Catch of the Day: Summary of the Republican Primary Debate, How News Is “Made”
If you didn’t watch the entirety of the Republican candidate’s debate last night, you can obviously turn to just about any news outlet for summaries, recaps and whatnot. For instance, here’s MSNBC’s Rachel Maddow with her highlights list.
But notice what recaps like this do. When we edit a longer event down to a few seconds or a few words, we’re prioritizing what we think is important about what happened throughout that timeframe. If you missed the debate, you probably know by now that Rick Perry called Social Security a Ponzi Scheme. But you might not know, for example, that Herman Cain suggested borrowing a retirement plan model from Chile. Or that Herman Cain said much of anything at all, really. Ditto Jon Huntsman and Rick Santorum. You might know that Ron Paul said some things, but that’s only because this format is clearly not where he shines and he came off all incoherently anti-government/conspiracy theory like that kid who sat behind you in 10th grade homeroom with the mohawk and the anarchy back patch, or maybe that old guy in “12 Monkeys” without the front teeth. Recaps can only give us a portion of what our good friends Mitt, Michele, Herman, Ron, Jon, Newt, and the Ricks Santorum and Perry had to say.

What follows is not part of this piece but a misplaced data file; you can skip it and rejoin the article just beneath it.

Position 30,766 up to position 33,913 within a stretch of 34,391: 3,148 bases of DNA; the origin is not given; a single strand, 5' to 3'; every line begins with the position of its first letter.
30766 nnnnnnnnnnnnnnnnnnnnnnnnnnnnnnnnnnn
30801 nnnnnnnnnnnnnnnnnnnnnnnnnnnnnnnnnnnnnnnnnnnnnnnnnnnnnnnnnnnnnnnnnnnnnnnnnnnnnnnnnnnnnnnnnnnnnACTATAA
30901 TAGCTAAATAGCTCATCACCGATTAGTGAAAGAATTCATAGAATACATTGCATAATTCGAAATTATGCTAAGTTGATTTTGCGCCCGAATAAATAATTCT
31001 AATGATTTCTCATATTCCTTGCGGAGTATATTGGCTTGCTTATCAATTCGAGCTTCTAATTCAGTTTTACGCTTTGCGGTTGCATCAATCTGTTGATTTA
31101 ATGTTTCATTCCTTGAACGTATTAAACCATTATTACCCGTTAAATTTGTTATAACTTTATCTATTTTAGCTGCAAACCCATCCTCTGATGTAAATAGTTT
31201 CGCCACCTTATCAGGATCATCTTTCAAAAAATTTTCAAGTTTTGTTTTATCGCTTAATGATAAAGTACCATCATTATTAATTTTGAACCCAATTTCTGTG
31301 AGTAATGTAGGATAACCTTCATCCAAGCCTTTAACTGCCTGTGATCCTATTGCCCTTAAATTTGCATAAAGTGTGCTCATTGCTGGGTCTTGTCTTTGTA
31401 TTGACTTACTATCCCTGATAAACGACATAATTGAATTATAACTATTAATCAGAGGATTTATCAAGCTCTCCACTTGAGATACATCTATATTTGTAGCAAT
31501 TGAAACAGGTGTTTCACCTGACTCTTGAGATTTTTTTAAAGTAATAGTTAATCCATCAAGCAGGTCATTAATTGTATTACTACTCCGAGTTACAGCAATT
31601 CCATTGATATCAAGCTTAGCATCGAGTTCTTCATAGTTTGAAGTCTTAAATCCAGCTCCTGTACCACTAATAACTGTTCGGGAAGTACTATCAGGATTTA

Point being, events like this and the media coverage afterwards remind us that when things happen, our interpretation is influenced by what snippets we see and hear. And those snippets are selected by the people doing the reporting based on what struck them as important. It’s an oft-bemoaned part of the reporting process, for sure, but isn’t it kind of unavoidable? Isn’t it up to us as consumers of media to realize that we’re receiving edited texts that are inherently (even unconsciously) subject to the interpretations of the editors?
Note: I tried to embed the Rachel Maddow video above, but the embed code that MSNBC gave me kept taking me to something from the Today show where Matt Lauer was talking about Cheeseheads. Stupid MSNBC.